The grounds are as beautiful as the interior of the home.

Pure outdoor oppulence!

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With the tour over, we were glad to be
back on our own again.
Driving out of the city, headed north toward
Palm Beach,
we stopped for a few minutes at
the famous Haulover Beach.

By the time we got there, the sun was going down;
all the beautiful people had gone home;
the water was warm, but the air was cold.
At least I can say I was there.
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Our tour bus slithered and slipped on through
Coconut Grove and the Downtown District
with the guide happily jabbering away.
I'm afraid I was on "severe overload" at this point.
Thankfully, I was able to refocus for the next
part of the tour.

We went by boat all around the harbor . . .

. . . and out to Star Island,and Palm Island
where we reveled in the glory
of the rich and famous.

Our guide was excellent.
He had jokes and songs that kept
the tour entertaining and moving along.
Unfortunately, as I look back on the photos,
I haven't a clue who lives
in which house.
It doesn't really matter.

A grand piano was found on a sandbar in Biscayne Bay while we were in Florida.
I was very bummed when I learned we wouldn't go
anywhere near it on the tour.
If you didn't hear about this, click here to learn more.
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The tour continued through Coral Gables,
and although the guide
gave us lots of information about
different homes
and important buildings,
I wasn't able to retain very much.

The picture on the left is one of the
 oldest homes in Miami.
Like many of the other homes in the area,
it is made of coral -
 hence the name Coral Gables.

The building on the right is the Biltmore Hotel,
one of the oldest
luxury hotels in Miami.
Built by hotel magnate, John McEntee Bowman,
in 1926, it continues
to operate as an exclusive resort today.
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With so little time allocated to Miami,
we decided a city tour would be the way to go.
Our bus wheeled through the Art Deco district
with very little narrative.
I actually learned more about this part of Miami
on our romantic sunset walk
than I did from the tour guide.
Little Havana was a different story.
We had time to get out and walk around.

Traces of Cuban Folk art were everywhere!
Please note the migration of the chicken
from Key West to Miami.
(I wonder if the chicken is Florida's state bird?????)

We popped in for a quick look at Maximo Gomez Park.
The park is used primarily for domino games.
The rules are simple:  You have to be at least 65 years old to play.
It helps to be Cuban.  And to be a man.
And to hate Fidel Castro.


We visited the Tobacco Cigar Co.
where cigars are made with Cuban tobacco
and rolled by hand.

The gentleman in the blue shirt is the
owner of the place.
He is quite a character.

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I want to go back to Miami!
Especially the Art Deco district of South Beach!
I liked the food, the glitz, the history and the international feel of the place!
Running out of time, we didn't explore nearly as much as we would have liked.

I want another opportunity to get lost in the neon lights and curved walls.
What a contrast South Beach is to the stark skyline of Miami.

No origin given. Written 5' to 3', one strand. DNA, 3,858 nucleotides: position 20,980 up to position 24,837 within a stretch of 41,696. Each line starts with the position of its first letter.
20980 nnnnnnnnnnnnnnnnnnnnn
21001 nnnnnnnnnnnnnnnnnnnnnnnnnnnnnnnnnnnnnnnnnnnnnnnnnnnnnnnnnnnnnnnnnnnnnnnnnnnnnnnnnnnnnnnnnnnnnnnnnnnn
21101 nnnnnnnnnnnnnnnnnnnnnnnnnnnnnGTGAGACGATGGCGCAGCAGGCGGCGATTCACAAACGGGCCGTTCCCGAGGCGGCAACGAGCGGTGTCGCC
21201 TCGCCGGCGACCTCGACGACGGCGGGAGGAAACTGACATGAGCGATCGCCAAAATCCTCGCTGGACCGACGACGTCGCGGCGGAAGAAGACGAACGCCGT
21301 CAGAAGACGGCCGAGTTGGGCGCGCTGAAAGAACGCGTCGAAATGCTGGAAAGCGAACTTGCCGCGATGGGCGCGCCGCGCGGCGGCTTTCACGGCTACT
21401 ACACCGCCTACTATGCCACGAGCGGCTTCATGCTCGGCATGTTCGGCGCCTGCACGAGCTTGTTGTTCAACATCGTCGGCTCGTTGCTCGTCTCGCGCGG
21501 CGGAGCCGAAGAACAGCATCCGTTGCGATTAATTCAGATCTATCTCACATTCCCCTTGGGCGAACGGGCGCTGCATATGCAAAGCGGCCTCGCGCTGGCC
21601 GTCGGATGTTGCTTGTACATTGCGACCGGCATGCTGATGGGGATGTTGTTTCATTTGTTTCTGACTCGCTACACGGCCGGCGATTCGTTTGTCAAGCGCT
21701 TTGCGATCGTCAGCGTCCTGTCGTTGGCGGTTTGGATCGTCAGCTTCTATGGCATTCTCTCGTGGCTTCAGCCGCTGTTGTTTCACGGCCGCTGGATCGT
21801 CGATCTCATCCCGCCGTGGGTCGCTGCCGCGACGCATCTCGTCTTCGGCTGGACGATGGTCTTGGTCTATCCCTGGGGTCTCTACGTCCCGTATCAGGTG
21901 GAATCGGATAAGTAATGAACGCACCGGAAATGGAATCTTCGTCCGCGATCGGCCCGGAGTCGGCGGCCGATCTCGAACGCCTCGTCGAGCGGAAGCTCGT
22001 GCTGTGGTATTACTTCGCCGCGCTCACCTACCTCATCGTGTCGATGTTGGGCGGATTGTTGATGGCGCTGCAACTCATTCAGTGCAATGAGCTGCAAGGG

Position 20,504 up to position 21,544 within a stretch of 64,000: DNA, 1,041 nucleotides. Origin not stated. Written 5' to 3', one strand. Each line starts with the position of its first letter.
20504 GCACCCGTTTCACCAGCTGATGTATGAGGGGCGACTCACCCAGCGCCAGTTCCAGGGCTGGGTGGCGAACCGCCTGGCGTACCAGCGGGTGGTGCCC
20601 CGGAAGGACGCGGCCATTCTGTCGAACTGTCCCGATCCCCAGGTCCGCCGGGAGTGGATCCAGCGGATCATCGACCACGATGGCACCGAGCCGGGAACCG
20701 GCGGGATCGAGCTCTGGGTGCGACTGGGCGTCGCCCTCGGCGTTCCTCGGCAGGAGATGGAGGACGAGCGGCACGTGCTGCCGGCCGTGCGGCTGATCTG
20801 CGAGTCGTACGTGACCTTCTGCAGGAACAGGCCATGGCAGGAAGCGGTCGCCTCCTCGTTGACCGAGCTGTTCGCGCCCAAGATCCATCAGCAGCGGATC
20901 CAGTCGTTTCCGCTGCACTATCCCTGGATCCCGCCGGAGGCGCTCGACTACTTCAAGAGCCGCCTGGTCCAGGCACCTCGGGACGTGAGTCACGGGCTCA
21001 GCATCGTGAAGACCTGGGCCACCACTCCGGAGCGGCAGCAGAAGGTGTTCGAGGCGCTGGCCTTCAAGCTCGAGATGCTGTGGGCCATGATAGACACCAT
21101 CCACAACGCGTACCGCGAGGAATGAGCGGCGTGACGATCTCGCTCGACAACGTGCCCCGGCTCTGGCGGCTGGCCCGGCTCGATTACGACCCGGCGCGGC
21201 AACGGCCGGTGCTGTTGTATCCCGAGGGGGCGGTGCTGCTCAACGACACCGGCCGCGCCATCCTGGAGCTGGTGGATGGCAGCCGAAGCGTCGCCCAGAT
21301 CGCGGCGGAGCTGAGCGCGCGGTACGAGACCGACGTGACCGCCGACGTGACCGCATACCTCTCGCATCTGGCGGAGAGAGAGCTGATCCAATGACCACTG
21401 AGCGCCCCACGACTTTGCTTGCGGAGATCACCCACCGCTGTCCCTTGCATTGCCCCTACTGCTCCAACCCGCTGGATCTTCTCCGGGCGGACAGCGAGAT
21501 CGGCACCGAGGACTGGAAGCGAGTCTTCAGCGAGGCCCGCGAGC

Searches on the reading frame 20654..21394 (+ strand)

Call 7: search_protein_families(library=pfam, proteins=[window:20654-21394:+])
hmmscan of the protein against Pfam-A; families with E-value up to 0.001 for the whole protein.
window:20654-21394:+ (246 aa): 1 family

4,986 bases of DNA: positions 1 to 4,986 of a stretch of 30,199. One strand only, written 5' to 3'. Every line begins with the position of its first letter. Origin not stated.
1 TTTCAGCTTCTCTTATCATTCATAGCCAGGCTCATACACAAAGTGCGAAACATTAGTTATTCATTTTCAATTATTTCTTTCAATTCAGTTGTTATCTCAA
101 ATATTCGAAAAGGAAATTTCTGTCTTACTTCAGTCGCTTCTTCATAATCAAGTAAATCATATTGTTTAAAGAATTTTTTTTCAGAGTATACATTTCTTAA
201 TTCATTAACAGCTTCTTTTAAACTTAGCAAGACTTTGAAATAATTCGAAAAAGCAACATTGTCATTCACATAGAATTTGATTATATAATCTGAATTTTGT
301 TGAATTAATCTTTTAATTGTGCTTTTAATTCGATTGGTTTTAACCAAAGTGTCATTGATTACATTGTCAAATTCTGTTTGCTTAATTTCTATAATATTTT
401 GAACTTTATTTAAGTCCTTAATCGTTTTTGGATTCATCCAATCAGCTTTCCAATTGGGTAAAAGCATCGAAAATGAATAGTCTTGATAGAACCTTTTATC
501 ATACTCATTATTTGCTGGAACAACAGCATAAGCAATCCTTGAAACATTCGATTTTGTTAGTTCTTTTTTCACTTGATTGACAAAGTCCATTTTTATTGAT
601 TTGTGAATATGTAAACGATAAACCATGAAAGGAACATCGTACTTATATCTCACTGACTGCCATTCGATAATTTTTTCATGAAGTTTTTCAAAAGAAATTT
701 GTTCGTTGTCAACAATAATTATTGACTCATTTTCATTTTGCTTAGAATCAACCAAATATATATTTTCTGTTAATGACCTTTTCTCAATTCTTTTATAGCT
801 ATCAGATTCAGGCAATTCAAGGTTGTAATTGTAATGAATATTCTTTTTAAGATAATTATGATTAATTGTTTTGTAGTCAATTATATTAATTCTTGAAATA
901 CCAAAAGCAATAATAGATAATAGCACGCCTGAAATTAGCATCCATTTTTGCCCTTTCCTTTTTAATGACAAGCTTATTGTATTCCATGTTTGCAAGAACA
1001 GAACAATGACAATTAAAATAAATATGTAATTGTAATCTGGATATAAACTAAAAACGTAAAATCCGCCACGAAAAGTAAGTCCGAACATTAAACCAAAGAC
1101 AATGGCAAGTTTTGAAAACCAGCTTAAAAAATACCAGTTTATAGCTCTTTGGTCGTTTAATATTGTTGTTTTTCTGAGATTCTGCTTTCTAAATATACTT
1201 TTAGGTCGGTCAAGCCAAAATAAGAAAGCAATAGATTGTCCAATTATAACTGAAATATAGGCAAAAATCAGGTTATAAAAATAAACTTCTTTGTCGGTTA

It was like an advertisement in a single's column:
Wanted:  Someone to walk with me on South Beach
at sunset
on a stormy day.

Response from Stanley:  "Let's go!"
I am a very lucky woman!

Walking back to the hotel from dinner that night,
I tried my hand at some artsy photography.
The neon lights were irresistible.
I was fairly pleased with the dance I created for them.

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Sunday, February 6, 2011


Not being ones to pass up a winery, we made a sharp turn when we saw the entrace to Schnebly Winery.  Located just a few miles outside Everglade National Park, the gardens were a tropical paradise.  I can only imagine what they look like in spring and summer.
Likewise, the tasting room was a thing of beauty.
However . . . the wine itself was a different story.
Can you imagine avacado wine?
That was just one of several very unsual flavors on offer.
Instead of buying wine, we opted for another stroll through the gardens.

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Winding up our Everglade adventure, we took the boat trip out of Flamingo, the western headquarters of the park.
My hope of photographing birds on the water was dashed fairly quickly by inclimate weather.
Most of the birds we were able to see were too far away for my little camera.
However, there is almost always a bright spot and this stormy trip had three.

First, the young man in the top right of the collage, our skipper and guide.
He deserves a raise based on enthusiasm and local knowledge.

Second, the osprey trying to build a nest on top of a channel marker
deserves a medal for courageous efforts in spite of insurmountable odds.

Third, the crocodile in the bottom right gets my vote of thanks for being the only crocodile I saw.  Lots of gators - one croc.
The weather was very cool and our trip was cut short by
rough water, but I enjoyed every moment.
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I took hundreds of bird pictures.
The following are a small sample.
Most of these were taken at Eco Pond and on
Anhinga Trail.
Some were taken from the car as we drove along.
Each and every bird was amazing
in its own way.